Intrepid women and their inspiring tales

What I am, the Supreme Court has given its verdict on. How much you love yourself as a woman is the question!”

Lakshmi Narayan Tripathi, popularly known as Lakshmi, said aloud in a jam-packed auditorium filled with mostly women, and received a thunderous applause.

Ingenuous and candid, she narrated her life story as one of the speakers at the recently held ‘Fearless Women’ conference as part of ‘The Shift Series’.

The transgender social activist along with other powerful women - Sampat Pal Devi (founder of Gulabi Gang), Nishtha Jain (Filmmaker), Shubha Mudgal (Hindustani Classical singer) and Radhika Vaz (Stand-up Comedienne); without any pretensions presented themselves to the audience as embodiments of ‘fearless’.

It may be boring to attend a talk where speakers follow one after the other to the stage  to ‘give lecture’. But this was certainly not the same case here.

At least for the women in the audience who eagerly waited to listen to each speaker and set to rest any doubts that they may be confronted with in their own lives.

Interestingly, the conference commenced with the lone male voice - Dr Devdutt Pattanaik, putting forward his thoughts on ‘Women in Indian Mythology’ and raising some pertinent questions.

One of them being the deconstruction of the concept of ‘Ardhnarishwar’ which implies that “A god needs a goddess to be complete but a goddess doesn’t need a god to be complete!” he said, emphasising on the need to read our scriptures and realise “how one could not treat anyone with disrespect,” unlike today. 

To support his arguments, Dr Pattanaik displayed a few images of goddesses and the visual element added to his engaging and thought-provoking talk.

But the real rib-tickling session was when Sampat Pal took to stage. Nishtha Jain (director of the documentary Gulabi Gang which has won the National Award for Best Film on Social issues) introduced the leader of the famed ‘pink brigade’ and proved herself as a ‘fearless woman’ too.

Her decision to choose documentaries over mainstream cinema after passing-out of Film and Television Institute of India (FTII) proves the point.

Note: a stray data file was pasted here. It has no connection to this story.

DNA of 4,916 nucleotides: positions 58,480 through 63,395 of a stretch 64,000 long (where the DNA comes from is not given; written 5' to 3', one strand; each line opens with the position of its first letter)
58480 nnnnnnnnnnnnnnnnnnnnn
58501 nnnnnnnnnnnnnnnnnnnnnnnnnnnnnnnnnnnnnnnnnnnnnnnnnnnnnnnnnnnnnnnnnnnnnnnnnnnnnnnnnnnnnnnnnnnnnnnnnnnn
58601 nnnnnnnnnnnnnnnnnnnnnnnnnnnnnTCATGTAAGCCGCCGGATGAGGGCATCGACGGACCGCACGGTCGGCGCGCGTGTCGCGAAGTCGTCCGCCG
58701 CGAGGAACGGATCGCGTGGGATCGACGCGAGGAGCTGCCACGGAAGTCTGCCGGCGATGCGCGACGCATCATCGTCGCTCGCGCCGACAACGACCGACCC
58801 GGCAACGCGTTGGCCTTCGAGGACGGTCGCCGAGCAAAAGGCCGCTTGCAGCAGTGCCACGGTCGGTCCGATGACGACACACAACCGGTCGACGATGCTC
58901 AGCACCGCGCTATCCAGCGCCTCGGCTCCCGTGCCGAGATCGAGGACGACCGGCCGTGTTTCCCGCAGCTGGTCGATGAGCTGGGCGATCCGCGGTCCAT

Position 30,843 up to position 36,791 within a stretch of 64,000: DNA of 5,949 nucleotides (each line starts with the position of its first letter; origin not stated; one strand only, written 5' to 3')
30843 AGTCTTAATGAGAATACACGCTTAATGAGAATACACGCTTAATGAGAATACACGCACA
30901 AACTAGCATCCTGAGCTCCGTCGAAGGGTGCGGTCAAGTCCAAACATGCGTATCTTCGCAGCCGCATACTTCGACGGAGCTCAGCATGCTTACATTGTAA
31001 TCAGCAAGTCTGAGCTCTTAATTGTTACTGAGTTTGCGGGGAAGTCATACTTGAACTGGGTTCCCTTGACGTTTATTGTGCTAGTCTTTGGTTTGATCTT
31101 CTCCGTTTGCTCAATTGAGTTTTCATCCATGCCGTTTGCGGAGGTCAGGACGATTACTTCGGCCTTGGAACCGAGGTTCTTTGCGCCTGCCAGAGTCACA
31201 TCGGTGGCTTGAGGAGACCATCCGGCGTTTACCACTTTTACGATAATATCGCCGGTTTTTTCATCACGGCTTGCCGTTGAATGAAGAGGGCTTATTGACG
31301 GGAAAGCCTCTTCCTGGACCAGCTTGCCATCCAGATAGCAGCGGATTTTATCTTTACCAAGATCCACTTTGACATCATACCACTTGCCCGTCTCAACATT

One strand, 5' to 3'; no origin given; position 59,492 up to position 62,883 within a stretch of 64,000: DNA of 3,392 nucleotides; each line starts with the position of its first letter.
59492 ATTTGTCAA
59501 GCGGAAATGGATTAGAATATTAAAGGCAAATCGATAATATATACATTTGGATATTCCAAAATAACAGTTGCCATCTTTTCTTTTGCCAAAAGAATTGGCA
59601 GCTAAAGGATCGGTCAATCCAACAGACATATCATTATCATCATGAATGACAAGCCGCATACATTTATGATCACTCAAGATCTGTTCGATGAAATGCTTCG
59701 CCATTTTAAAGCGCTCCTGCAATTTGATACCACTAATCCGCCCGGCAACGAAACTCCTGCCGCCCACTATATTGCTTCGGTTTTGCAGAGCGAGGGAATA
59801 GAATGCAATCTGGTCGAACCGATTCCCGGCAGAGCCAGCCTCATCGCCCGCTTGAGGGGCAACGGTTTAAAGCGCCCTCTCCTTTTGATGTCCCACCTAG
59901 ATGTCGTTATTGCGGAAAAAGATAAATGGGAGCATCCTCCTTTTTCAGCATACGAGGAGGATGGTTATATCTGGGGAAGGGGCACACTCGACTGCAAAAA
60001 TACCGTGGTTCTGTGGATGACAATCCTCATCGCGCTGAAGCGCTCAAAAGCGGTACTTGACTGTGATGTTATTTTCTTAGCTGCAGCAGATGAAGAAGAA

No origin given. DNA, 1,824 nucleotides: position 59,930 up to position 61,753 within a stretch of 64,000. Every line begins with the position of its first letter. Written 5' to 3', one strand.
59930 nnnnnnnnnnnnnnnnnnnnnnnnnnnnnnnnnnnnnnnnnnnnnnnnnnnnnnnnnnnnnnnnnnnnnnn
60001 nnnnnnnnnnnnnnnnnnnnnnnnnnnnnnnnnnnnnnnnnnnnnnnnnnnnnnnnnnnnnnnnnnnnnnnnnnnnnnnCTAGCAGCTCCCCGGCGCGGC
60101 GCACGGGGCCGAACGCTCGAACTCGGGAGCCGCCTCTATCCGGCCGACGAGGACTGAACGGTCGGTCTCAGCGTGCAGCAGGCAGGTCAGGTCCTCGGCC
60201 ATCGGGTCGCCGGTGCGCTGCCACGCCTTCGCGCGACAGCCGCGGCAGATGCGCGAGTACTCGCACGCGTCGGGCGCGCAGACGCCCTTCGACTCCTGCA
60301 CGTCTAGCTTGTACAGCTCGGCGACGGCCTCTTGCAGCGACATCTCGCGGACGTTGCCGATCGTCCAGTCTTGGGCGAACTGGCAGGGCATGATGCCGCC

The auditorium soon filled with musical notes as Sampat Pal and Shubha Mudgal regaled the audience with their stories and music that define their personalities.

In separate segments, Sampat narrated how she  became a harbinger of change in the remote area of UP’s Bundelkhand while Shubha revealed how she was able to pursue music as a professional unlike her mother and grandmother.

Sampat’s song Jaago jaago bharat ki naari speaks of the social change that is the need of the hour while Shubha’s song “Babul jiya mora ghabraye, Bin bole raha na jaye” revived the issue of status of women in Indian society.

To lighten the atmosphere, Radhika Vaz’s witty antics on the cosmetic industry worked wonders.
She put it bluntly that “women are under a lot of pressure to remain young” and thus various skin creams have come into the market.
Though the choice of the Stand -up artiste’s words were not so refined, but the audience enjoyed her take on the sensitive issue of ‘women’s age’. The best, however, was reserved for the last as Lakshmi narrated her tale of transformation from a classical dancer to a social activist.

Anecdotes of her meeting the British royalty were hilarious, but her comments on her being brash did provoke one to contemplate.  “I was good at being a bad girl because the society never loved me.

Like every man is not a rapist, every woman is not a bitch, but I love to be a bitch! Swaraj is my birthright, and I shall have it,” was her concluding words. 

DH Newsletter Privacy Policy Get top news in your inbox daily
GET IT
Comments (+)